Zombies Ate My Neighbors (A Retrospective)


Editor’s Note – This post originally appeared on the horror media blog Terrorphoria.com

I fired up my Wii Virtual Console yesterday and sat down to reacquaint myself with one of my favorite games from the 16-bit era. Zombies Ate My Neighbors is a classic, and if you haven’t played it, you don’t know what you’re missing! I have fond memories of renting this from my local video store and having no clue what it was about, but thinking it had to be great because of the zombies on the box art. I miss the “pre-internet” days of gaming when you could still be surprised by something.

The premise takes cues from Gauntlet and casts you in the role of Zeke and/or Julie, who battle hordes of monsters through their neighborhood and various other locales while trying to save their neighbors from the evil beasts. You’ll fight all manner of creatures from classics like vampires and werewolves, to Martian invaders and blob monsters. You’ll even face off against Jason and Leatherface wannabes. What I loved about ZAMN was its sense of humor. It was offbeat and fun which differentiated it from darker horror games like Splatterhouse. It’s a love letter to the fun side of classic horror.

LucasArts (RIP) put a lot of passion into Zombies Ate My Neighbors, as they did with so many of their titles. You collect all sorts of wacky weapons and items in your travels, and they make logical sense to anyone who grew up watching horror films. Throwing silverware at a werewolf is an instant kill, as is using a crucifix against a vamp. Other creatures like blobs hate fire extinguishers. It’s this fan service and all the tiny extra details that serve to show the developers were creating an homage to the genre.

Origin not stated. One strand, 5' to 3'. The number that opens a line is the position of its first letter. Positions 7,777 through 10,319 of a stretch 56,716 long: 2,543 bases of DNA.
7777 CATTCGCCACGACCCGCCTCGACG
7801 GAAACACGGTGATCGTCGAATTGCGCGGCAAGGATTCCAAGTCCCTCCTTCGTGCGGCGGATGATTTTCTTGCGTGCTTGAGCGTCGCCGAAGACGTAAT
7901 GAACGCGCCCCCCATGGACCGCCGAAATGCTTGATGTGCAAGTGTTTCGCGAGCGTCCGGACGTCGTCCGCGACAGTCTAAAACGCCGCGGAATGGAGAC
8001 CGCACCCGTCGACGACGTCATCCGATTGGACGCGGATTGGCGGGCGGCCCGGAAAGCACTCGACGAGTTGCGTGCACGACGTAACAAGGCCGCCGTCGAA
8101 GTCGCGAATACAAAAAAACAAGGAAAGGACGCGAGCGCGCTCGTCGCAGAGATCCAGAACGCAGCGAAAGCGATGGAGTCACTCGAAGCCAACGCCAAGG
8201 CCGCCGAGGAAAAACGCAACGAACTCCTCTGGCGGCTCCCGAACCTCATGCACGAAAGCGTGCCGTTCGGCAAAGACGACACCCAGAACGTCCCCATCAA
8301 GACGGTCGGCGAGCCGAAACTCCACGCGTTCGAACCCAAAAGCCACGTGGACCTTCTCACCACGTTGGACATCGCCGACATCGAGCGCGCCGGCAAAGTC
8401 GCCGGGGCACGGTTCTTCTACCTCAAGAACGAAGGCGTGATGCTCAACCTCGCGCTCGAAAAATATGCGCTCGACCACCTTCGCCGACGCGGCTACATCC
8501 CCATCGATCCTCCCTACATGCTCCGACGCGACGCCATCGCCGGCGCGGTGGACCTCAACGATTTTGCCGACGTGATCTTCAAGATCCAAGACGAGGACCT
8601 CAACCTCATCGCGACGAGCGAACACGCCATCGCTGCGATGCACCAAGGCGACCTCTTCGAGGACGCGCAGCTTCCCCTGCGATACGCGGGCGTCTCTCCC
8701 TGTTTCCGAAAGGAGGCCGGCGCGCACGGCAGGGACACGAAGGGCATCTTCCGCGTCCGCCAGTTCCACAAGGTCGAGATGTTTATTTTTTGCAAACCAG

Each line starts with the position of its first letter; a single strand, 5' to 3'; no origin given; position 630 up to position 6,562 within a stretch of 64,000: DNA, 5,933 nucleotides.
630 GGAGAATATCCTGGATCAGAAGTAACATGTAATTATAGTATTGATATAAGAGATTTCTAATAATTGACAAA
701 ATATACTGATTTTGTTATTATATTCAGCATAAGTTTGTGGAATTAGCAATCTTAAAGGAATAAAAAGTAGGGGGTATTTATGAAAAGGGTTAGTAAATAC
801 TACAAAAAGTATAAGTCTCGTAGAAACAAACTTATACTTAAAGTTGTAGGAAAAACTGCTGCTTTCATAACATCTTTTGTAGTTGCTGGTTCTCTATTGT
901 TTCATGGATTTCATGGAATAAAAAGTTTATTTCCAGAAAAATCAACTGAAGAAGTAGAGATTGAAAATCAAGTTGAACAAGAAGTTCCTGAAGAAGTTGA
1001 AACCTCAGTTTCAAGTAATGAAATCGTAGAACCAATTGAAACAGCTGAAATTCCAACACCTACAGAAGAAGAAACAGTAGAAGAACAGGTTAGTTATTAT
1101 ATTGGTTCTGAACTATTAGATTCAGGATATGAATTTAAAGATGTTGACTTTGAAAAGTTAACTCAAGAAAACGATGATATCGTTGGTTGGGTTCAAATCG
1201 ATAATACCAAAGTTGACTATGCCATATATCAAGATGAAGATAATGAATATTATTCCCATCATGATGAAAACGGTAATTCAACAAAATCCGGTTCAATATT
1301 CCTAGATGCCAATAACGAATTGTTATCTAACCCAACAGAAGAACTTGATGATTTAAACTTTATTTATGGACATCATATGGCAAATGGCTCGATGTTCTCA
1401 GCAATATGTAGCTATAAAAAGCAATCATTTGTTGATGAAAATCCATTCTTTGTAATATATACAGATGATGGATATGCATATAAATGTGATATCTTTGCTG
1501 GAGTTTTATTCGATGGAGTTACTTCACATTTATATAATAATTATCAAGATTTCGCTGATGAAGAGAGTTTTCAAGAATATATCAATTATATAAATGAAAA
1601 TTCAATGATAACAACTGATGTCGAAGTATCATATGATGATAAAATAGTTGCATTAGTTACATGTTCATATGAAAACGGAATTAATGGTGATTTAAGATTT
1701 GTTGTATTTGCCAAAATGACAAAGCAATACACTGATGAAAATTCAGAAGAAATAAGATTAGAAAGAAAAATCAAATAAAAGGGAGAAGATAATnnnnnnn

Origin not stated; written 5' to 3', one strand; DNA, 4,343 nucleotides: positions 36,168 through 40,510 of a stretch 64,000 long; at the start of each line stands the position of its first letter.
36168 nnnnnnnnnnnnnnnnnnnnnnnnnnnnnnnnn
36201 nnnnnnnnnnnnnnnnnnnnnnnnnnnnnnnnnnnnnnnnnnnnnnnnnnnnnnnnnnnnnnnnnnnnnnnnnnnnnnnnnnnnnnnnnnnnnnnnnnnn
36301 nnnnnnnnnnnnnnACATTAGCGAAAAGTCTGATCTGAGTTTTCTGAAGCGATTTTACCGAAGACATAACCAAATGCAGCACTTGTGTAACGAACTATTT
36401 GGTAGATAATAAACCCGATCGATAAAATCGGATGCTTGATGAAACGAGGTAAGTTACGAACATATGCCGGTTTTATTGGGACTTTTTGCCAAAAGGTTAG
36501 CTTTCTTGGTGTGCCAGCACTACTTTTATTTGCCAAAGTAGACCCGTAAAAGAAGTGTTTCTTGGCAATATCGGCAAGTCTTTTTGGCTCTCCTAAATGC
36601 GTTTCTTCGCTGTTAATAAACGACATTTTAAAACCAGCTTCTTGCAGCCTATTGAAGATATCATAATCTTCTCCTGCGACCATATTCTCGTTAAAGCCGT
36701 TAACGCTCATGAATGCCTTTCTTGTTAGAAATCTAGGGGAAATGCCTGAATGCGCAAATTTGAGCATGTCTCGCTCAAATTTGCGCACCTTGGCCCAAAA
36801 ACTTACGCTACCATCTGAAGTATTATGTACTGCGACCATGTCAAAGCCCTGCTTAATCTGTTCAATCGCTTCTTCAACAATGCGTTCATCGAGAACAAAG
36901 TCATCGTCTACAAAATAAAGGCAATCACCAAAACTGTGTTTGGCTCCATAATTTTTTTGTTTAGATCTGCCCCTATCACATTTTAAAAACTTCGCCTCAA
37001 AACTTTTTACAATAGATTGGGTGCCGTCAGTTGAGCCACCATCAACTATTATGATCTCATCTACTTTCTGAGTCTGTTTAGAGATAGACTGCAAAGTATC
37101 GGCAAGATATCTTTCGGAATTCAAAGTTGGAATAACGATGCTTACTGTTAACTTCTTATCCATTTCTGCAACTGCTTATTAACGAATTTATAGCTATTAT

The attention to quality also shines in the excellent soundtrack. It conveys all the spookiness of a B-Movie through the buzzing Sega Genesis chipset. While the graphics aren’t anything phenomenal by early 1990’s standards, they definitely have an original and very colorful style to them. This has prompted plenty of amazing fan art from folks like Bones and was copied in the lackluster sequel Ghoul Patrol and Monster Madness:Battle for Suburbia that is considered a spiritual successor.

Although its solo play still holds up today, ZAMN is at its best when played co-op, and having a friend really helps tackle the challenge of its 55+ levels. Unless you’re a collector and want to snag a copy on eBay, you should definitely download it on your Wii and to try out. Every horror gaming fan should experience the pure elation of an extended Zombies Ate My Neighbors session. Have you played Zombies Ate My Neighbors? If so, let me know what you think about it!

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